Packing

    Never underestimate the Mail's ability to trash things in the post

    Packing is about making sure your records arrive in the condition they set out in, it is very tempting to try to cut down the weight for cheaper postage...Don't

    Packing Materials.
    If you want to buy ready-made mailers, try Covers 33. (UK) or Bags unlimited. (US) Their prices are fair...Mailers aren't cheap.
    You can also try your local record shop, most throw away the boxes records are delivered in and will be glad for you to take them away. Also ask any DJs you know, they get promos mailed to them.

    If you make your own boxes the main thing is to be sure they are strong, use corrugated cardboard, it is strong and light.
    If you are posting by surface mail, pack with extra care, items posted by surface mail seem to be treated with little respect.

    Talk to other dealers!

    there are a number of discussion forums for record dealers where you can discuss problems or ask for help.
    These groups genereate quite a lot of messages so please post only when neccesary..

    Email groups

    Record dealers
    http://groups.yahoo.com/group/recorddealers
    recorddealers-subscribe%40yahoogroups.com (To Join)
    Open to record dealers from anywhere in the world

    US Shops
    http://groups.yahoo.com/group/usshops
    usshops-subscribe%40yahoogroups.com (To Join)
    Open to US record dealers

    UK Shops
    http://groups.yahoo.com/group/ukshops
    ukshops-subscribe%40yahoogroups.com (To Join)
    Open to UK record dealers Membership is moderated, You must be an established seller to join


    Online Forum

    Yahoo's Record Dealers Club
    http://clubs.yahoo.com/clubs/recorddealersclub





    You have done everything you can think of to sell your item responsibly, then someone complains. The more items you sell, the more likely it is that something will get broken or losts, or that you will make a mistake!
    The advice below is aimed at minimising the damage once a problem arises...




    Sorting Out Disputes

    The most important thing is that you have kept accurate records and continue to do so once a dispute arises.
    It is also vital to keep the buyer informed at all stages

    You have not had payment
    It is the buyers responsibility to get payment to you, If they say it has been sent find out what sort of payment it was.
    If they sent cheques or Money orders ask them to cancel the payment with their bank and try again.
    If they say the cheque/MO has been Cashed, Check with your bank! You may have paid it in and forgotten to record the fact.
    If it has not been paid to your account (but has been cashed) then you must inform the Post office and the police.
    If they sent Cash, It was at their risk, and it is up to you to decide if you will be kind enough to send the goods.

    You have had payment
    Once you take payment, The onus is on you to get the goods to the buyer. If you are having trouble tracing an order or locating postal receipts don't string the other person along, it may be easier to offer a replacement, credit or even a refund.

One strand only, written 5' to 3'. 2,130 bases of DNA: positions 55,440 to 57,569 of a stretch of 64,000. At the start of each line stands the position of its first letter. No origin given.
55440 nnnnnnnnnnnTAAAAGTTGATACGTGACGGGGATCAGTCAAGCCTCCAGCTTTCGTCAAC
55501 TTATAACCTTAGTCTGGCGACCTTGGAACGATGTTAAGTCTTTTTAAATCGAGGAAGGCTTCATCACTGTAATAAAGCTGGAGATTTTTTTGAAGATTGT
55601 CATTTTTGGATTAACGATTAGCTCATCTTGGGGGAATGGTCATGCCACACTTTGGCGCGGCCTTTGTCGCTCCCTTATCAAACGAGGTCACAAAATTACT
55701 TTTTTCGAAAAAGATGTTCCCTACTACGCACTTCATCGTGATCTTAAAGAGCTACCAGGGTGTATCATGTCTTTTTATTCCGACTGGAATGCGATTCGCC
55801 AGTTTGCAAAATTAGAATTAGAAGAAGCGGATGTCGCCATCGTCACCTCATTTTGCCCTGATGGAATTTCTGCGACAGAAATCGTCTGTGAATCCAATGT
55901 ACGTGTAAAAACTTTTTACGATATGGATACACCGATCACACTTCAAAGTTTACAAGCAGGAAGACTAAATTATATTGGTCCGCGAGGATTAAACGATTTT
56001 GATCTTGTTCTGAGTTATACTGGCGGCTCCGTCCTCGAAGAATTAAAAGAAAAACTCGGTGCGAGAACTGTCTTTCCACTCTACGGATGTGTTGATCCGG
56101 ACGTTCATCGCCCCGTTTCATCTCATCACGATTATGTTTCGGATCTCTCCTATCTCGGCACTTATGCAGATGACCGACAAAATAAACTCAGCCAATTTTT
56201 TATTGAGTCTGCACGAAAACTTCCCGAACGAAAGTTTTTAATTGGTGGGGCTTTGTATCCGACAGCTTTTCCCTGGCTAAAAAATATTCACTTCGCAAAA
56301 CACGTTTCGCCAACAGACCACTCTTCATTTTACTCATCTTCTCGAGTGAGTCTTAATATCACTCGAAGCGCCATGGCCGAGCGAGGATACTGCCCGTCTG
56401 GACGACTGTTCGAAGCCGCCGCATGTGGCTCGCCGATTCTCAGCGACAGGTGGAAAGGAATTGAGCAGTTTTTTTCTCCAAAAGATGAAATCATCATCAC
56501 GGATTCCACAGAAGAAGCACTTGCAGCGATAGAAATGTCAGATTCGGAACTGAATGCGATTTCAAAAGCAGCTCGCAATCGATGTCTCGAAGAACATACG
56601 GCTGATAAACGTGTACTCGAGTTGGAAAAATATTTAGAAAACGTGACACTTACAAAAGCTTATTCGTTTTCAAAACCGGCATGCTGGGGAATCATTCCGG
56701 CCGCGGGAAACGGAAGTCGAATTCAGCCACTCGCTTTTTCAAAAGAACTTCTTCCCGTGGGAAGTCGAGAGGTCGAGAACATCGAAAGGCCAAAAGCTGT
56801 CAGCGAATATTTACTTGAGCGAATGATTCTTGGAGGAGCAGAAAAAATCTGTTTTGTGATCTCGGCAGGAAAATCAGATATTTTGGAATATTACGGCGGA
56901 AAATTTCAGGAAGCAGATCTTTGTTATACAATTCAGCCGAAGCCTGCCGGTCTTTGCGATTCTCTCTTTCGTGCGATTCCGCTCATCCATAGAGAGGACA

If they have been posted and then gone missing, take this up with the post office As soon as possible.
    If the item was sent recorded or registered you are covered, Tell the buyer that the package was insured and will have been signed for, it is surprising how often it suddenly turns up!
    With low value items you may just need to cut your losses, even if you are suspicious.
    If the argument is over condition, don't haggle over small details such as who pays the return postage unless you are really confident you are in the right.

    Even if you have gained a healthy dislike for the buyer, try to sort it out amicably. If the dispute ends up in the public domain, you will want to be able to show that you have played fair.

    Disputes you cannot resolve.

    If you cannot resolve dispute, the most likely reasons are:
    You have offered a compromise but the buyer is being unreasonable.
    Take one last look at the details, if there is no room for compromise, tell the buyer so, and prepare to defend your decisions. Check the newsgroups regularly and respond immediately to any bad dealer alerts that get posted about you.

    Things have gone wrong that were beyond your control. You cannot be expected to take responsibility.
    If you have lost stock, or suffered computer failure, where possible tell all who might be affected, most will be sympathetic and give you time to sort things out.
    If you are having problems of this nature, Do not accept any more orders until you are on top of it.

    You believe the buyer is deliberately defrauding you.
    This, unfortunately does happen, there are plenty of dirty tricks that can be played on the trusting seller such as substituting a damaged article for a good one and then returning it.
    If you are confident that you are the victim of a fraud, it is unlikely you will want to compromise, call the buyers bluff, and if it ends up in a slanging match on the newsgroups, keep your cool, never be abusive.


    Remember: Most transactions go smoothly, and customers who try to rip you off are a rare breed. Happy selling!